Alliance Women has a goal to raise $32,000 for the CAMA Venezuelan Refugee Relief project. Give today.
Venezuela Refugees: Bogotá, Colombia
After years of worsening economic conditions and increasing violence, millions of Venezuelans have had to make the difficult decision to leave their home country and seek refuge elsewhere. Today, more than four million Venezuelans have fled their home country, with most of them living in Colombia. CAMA has been partnering with the Colombian Alliance in several locations, including a shelter in Ipiales, medical work in Armenia, and a food program in the capital city of Bogotá, where Virna and Luisa’s families have sought refuge.
Virna arrived in Bogotá with her youngest daughter and eight-year-old grandson. They made the journey on foot, which took them a year. When she arrived in Bogotá, her shoes were so worn that they were literally being held together by threads. They had the clothes they had worn, and nothing more. Virna’s oldest daughter was already there, so they moved in with her into an apartment which was just nine square meters shared with 15 other people.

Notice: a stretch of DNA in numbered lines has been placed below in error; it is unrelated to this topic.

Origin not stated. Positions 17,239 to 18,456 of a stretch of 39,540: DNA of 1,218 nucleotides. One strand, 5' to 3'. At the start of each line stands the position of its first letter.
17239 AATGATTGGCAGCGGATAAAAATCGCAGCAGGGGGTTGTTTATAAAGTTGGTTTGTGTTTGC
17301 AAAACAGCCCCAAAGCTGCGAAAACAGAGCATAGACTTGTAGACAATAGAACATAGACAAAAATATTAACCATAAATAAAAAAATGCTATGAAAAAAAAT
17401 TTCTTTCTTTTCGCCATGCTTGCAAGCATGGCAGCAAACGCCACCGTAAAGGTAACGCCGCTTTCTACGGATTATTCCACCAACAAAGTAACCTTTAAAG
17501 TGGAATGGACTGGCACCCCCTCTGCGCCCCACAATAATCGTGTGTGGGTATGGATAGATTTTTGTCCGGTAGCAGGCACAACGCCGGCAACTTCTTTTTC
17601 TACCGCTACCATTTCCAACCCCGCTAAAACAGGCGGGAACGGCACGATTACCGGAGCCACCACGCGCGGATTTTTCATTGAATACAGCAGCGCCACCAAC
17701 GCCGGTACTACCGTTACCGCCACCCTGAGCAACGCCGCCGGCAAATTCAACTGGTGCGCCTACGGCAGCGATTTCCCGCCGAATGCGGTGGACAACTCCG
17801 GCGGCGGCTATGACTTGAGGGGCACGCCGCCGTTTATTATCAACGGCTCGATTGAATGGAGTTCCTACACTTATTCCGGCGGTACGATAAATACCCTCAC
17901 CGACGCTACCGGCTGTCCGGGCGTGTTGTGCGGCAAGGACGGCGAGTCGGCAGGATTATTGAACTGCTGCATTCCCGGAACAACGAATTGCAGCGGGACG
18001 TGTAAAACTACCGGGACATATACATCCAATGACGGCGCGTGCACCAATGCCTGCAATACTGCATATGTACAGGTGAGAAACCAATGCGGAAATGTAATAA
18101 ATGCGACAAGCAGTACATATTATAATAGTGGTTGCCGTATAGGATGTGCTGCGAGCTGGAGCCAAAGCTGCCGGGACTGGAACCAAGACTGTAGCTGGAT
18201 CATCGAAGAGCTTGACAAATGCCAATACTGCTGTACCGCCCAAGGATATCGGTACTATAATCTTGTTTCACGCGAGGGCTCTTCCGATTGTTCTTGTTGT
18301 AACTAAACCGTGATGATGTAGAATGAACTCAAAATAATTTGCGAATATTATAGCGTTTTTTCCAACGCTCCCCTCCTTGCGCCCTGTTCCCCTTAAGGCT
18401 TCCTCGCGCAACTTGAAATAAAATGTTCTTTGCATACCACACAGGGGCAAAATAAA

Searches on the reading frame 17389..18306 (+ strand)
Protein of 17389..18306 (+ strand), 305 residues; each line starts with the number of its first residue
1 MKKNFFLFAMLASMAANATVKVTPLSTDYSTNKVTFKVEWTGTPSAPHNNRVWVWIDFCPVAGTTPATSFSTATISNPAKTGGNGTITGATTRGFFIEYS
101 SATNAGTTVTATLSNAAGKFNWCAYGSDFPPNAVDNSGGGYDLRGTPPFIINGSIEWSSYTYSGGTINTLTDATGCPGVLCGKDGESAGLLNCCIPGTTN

Virna had heard about the Lord in Venezuela but hadn’t been connected with believers in a long time. Now in Bogotá, she heard about Betel Alliance Church and was greeted warmly by the pastors and community there.
Virna found she could almost make ends meet by selling hamburger patties on the street, but that barely covered rent. In partnership with CAMA, Betel Alliance Church started offering a meals program for refugees, which came at just the right time, as her daughter and grandson were badly malnourished.
After experiencing love through Betel’s food program, Virna felt convicted to give back. She made the decision to volunteer herself in the dining room. “For many, a plate of food must seem like very little,” Virna said. “But for people who start from scratch in a country, it is a lot—even more so when accompanied with a message of hope.